June 2012 Quick Tips

Quick Tip #1: The Holiday Function

Quick Tip #1: The Holiday Function


Have you ever had a program where you needed to use the date of a specific holiday within your processing?  Holidays such as New Year’s Day, Valentine’s Day, the 4th of July, or Christmas are easy to work with.  Every year, the new year begins on January 1st, Cupids’ arrows will be found on February 14th, and Santa will ride his sleigh around the world on December 25th.  What about many of the other holidays such as Mother’s Day, Father’s Day, Memorial Day, Labor Day, or Thanksgiving?  Each year these holidays fall on a different calendar date. 

When we reference one or more of these rotating holidays within our jobs we must be sure we are referencing the correct date.  Executing our job in 2012 we need to be sure that Thanksgiving is set as November 22nd and not as the 2011 date of November 24th.  Using these holidays within our programs requires one of the following:

·         Modifications to the program or a data file every year to reference the correct calendar date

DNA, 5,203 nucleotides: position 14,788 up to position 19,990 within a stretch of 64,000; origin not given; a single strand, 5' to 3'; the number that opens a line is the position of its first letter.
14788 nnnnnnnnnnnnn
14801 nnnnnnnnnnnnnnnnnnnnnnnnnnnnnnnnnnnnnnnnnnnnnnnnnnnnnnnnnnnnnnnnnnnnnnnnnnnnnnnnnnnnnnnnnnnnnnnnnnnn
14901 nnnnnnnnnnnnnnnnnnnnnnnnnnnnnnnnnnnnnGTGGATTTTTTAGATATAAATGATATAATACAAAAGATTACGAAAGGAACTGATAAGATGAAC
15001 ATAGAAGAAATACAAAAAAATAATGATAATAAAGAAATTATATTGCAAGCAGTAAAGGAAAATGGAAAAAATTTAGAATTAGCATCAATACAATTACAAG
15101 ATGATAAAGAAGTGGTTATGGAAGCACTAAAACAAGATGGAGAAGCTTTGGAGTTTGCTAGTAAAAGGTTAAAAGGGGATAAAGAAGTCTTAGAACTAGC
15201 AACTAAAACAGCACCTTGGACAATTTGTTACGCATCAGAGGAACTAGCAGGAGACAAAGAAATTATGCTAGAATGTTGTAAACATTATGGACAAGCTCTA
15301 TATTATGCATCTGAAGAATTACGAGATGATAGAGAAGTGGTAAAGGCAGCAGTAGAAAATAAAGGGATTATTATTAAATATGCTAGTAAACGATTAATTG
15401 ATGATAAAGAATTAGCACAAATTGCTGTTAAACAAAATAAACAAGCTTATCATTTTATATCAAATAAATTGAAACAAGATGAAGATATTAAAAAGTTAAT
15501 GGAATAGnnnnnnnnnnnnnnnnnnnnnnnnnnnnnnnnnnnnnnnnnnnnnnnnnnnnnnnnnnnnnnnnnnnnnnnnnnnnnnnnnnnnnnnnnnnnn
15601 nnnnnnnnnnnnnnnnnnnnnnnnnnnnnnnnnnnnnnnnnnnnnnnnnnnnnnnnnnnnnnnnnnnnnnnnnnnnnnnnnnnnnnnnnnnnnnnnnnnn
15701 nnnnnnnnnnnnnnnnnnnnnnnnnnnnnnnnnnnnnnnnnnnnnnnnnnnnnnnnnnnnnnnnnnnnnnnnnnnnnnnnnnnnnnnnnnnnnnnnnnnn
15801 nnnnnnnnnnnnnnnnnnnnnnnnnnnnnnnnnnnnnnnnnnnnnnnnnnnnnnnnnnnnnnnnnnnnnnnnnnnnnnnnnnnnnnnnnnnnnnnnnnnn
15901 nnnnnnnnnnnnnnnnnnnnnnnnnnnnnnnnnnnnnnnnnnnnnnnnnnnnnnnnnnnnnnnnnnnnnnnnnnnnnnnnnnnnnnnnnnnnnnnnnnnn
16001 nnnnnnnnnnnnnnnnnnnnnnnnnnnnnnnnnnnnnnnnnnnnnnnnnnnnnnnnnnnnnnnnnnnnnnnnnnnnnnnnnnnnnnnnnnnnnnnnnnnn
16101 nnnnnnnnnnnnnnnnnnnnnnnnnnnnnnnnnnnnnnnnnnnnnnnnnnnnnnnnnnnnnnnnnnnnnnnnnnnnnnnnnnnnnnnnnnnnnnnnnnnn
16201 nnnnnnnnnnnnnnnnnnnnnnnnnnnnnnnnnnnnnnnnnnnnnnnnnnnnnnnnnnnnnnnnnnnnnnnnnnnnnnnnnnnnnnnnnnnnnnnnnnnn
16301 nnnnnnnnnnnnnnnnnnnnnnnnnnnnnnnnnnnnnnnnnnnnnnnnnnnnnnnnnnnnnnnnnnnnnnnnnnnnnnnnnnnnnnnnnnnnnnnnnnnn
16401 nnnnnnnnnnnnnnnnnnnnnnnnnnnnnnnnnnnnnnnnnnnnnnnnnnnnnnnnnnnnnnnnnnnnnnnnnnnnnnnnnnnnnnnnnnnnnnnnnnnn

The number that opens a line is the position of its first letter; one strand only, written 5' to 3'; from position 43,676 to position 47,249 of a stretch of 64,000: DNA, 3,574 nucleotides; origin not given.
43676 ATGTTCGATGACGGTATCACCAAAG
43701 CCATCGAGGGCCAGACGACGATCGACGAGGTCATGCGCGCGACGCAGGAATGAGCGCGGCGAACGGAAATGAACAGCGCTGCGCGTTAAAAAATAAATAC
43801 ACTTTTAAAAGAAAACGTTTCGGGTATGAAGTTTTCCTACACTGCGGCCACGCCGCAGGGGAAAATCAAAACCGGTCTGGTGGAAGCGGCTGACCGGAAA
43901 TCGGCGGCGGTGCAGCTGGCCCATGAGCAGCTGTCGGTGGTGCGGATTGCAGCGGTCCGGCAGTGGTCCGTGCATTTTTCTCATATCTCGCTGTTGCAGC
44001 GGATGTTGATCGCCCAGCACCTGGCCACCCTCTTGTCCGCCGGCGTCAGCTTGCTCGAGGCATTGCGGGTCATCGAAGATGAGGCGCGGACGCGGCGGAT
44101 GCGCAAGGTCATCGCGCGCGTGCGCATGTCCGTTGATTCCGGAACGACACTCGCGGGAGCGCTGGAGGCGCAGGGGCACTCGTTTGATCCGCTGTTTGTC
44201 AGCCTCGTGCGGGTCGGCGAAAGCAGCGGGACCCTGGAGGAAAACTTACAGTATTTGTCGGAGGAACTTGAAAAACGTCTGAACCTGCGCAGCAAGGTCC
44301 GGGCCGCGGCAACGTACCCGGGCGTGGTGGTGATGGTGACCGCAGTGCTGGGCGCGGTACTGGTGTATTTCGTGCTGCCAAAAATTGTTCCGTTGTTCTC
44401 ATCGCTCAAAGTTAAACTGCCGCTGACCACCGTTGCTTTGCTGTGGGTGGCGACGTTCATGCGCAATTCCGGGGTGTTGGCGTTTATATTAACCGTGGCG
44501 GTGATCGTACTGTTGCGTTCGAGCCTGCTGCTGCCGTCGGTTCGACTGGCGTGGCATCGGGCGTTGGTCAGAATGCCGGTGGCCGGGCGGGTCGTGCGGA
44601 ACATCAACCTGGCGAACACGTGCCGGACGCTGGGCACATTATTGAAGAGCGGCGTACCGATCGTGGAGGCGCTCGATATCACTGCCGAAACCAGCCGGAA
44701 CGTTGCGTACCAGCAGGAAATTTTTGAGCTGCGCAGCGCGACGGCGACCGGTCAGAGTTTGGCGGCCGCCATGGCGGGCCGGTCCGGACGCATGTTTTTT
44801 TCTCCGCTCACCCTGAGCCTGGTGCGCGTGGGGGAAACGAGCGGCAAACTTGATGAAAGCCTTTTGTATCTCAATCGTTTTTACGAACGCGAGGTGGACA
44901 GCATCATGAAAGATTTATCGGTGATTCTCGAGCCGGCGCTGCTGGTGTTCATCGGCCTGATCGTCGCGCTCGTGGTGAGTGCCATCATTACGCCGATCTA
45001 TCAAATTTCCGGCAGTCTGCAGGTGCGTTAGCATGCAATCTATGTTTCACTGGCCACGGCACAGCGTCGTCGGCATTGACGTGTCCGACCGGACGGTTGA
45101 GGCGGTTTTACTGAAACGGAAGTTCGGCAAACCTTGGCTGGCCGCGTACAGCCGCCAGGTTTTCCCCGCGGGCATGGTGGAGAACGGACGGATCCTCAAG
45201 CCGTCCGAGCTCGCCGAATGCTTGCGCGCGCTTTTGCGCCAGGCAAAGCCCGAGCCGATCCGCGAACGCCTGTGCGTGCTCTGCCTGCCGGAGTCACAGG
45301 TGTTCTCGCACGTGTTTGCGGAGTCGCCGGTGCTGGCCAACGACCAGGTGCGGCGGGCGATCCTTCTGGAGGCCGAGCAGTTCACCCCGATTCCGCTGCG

·         Complex calculations to determine the correct date

Either of these methods is subject to problems.  When holiday date values are hard coded into our programs, we need to be sure we change the values prior to executing the job when the new dates are required.  Calculations for the dates may be more difficult for some holidays.  Mother’s Day may always fall on the second Sunday of May, but what calculation do you use for Easter?

When SAS 9.2 was released, a solution to the holiday dilemma was introduced.  The function HOLIDAY became available.  The dates of 22 different U.S. and Canadian holidays can be returned by this function.  Using this function SAS computes the date on which a specified holiday occurs in a specified year and returns the SAS date value for the holiday.


HOLIDAY (‘holiday’, year)

In your process if you need to identify Mother’s Day in the current year you could use the following statement:

Mothers_day_current = holiday('mothers', year("&sysdate9"d));

The result is the SAS date value of 19126, or 13MAY2012.

Now that a SAS date is available, you can apply any of the SAS date formats to display the date.  You may also use the date in further date calculations.  For example, you need to find all transactions which occurred on Black Friday.  While Black Friday is not a recognized holiday, once the date of Thanksgiving is known it can be calculated by adding 1 day to the date of Thanksgiving.

Black_friday = holiday('thanksgiving', year("&sysdate9"d)) + 1;